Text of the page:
Dichlorodiphenyltrichloroethane, commonly known as DDT, was a colorless, tasteless, and almost odorless insecticide widely used in American agriculture in the 1950s and 1960s. Due to its negative impacts on health and the environment, it was banned in the states. United in 1972. The economies of the United States and the developed world today have in themselves the equivalent of DDT (Demography, Debt, and Ttechnology). These factors will eventually wipe out this nasty pest of inflation, but at the same time demographics and debt are acting to limit the potential long-term growth rate of these economies, and technology can do it in the short term. .
The much-anticipated initial estimate of Q3 GDP (+ 2.0%) appeared lighter than expected on Thursday, October 28 (the consensus was + 2.6%; just a month ago it was +6 , 0%, and it was + 7.0% at the beginning of July). But, perhaps, from an economic point of view, more important news arose after the market closed. The two Apple
We have been anticipating for several months the slowdown in the growth trajectory of the economy. There are a multitude of reasons:
- The helicopter money for federal government programs has ended and most of it appears to have been spent. The savings rate has now fallen to 8.4% (close to its pre-pandemic level), from 10.5% in the second quarter. This would seem to imply that there is not much consumption left in the tank from this source.
- The newly released GDP data indicates that real personal disposable income contracted during the quarter, no doubt due, at least in part, to the end of federal programs. It is likely that this impact will spill over into the fourth quarter. We believe the number of jobs for the fourth quarter will be high.
- We cannot understand how the pandemic could accelerate the potential growth rate of the economy. The top chart shows how growth cooled in the post-Great Recession period from what it had been two decades earlier.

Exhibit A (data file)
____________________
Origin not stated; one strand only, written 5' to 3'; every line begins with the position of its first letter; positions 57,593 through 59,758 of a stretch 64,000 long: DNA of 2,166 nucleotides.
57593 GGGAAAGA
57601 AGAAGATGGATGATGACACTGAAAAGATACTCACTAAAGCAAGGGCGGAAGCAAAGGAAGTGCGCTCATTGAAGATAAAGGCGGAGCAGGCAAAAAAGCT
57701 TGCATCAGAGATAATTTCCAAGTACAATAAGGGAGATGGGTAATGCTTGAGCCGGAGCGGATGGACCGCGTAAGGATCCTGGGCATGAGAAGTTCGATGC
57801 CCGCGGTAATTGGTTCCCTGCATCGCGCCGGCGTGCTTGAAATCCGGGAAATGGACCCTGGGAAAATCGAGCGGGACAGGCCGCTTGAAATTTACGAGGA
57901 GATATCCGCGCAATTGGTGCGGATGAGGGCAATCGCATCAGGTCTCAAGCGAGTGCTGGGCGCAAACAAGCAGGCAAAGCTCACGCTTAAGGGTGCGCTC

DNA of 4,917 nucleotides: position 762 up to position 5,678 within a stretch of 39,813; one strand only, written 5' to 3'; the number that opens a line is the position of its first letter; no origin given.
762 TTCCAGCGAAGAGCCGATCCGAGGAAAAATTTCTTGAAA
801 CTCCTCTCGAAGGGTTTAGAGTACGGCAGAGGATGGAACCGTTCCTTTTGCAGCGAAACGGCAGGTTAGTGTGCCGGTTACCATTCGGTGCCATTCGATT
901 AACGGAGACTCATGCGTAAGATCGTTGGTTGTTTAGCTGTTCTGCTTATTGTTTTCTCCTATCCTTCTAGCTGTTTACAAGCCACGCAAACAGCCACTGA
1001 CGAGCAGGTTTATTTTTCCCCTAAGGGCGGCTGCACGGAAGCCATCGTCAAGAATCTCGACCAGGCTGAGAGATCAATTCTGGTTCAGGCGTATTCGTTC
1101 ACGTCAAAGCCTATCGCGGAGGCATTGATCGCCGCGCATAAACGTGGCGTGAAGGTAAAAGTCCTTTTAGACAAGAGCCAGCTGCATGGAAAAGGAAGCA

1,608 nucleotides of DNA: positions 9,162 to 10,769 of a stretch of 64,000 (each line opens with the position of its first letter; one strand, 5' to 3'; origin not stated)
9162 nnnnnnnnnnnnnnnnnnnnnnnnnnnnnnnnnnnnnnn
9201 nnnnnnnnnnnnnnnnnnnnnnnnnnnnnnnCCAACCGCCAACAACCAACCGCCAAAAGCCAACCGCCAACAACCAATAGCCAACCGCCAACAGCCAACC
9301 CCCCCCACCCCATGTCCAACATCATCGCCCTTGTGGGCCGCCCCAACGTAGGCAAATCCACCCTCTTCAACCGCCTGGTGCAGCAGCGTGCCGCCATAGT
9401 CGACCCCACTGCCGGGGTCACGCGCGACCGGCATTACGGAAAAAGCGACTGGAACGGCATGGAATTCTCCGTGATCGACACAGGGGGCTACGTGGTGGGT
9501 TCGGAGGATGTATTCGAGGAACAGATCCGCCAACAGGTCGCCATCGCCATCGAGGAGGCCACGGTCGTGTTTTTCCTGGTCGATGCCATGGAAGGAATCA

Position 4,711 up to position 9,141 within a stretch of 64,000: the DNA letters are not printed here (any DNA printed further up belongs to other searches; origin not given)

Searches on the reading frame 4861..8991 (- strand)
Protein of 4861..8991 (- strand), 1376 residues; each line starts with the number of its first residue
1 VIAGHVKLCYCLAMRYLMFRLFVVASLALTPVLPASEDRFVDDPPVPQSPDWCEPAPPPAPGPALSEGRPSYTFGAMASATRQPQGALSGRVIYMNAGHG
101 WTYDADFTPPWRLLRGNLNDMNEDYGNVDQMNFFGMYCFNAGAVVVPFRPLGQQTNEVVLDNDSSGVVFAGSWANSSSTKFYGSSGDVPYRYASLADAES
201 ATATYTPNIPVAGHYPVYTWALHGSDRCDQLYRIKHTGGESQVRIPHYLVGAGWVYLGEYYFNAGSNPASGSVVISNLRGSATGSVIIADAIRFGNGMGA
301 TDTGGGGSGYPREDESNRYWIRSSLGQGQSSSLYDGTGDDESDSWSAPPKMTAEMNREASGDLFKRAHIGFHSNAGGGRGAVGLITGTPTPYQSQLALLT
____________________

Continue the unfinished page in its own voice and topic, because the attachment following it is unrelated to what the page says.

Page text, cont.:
As stated earlier, economic DDT consists of demographics, debt, and technology.
- Demographics: The median age of the American population is 39 years, in the immediate postwar period it was closer to 28 years. Today’s household formation rate is declining, as is the average family size (which is 15% lower than it was in the 1970s). Older generations don’t buy their first home or spend on furniture. If anything, they are downsizing. Grocery and energy bills are lower because the children are (for the most part) alone. This image is not favorable to growth.
- Debt: In the 1970s, the debt to GDP ratio was 150%. Today it is 350%. Rising debt is a growth killer because it weighs on the incomes of consumers and businesses. Entities must make payments of principal and interest that would otherwise be available for consumption (consumer) or investment (business). Economic theory has a concept called “Richardian equivalence”. He postulates that when public debt increases (eg budget breakers of the recent past), people consume less and save more by expecting higher taxes! (There you go! – look at the tax proposals of the Biden economic plan!)
- Technology: Technology that replaces unskilled labor increases business margins and is likely positive for long-term economic growth. But not in the short term because it reduces household income and, at least initially, reduces consumption. The two charts below compare the rate of change in unit labor costs in the 1970s to the post-Great Recession period where technology played a much larger role. Note that unit labor costs have been significantly lower (higher productivity) over the last period. And while there were some initial spikes in labor costs during the shutdowns, they seem to have faded. Technology is one of the main reasons inflation has been so subdued over the past 15 years.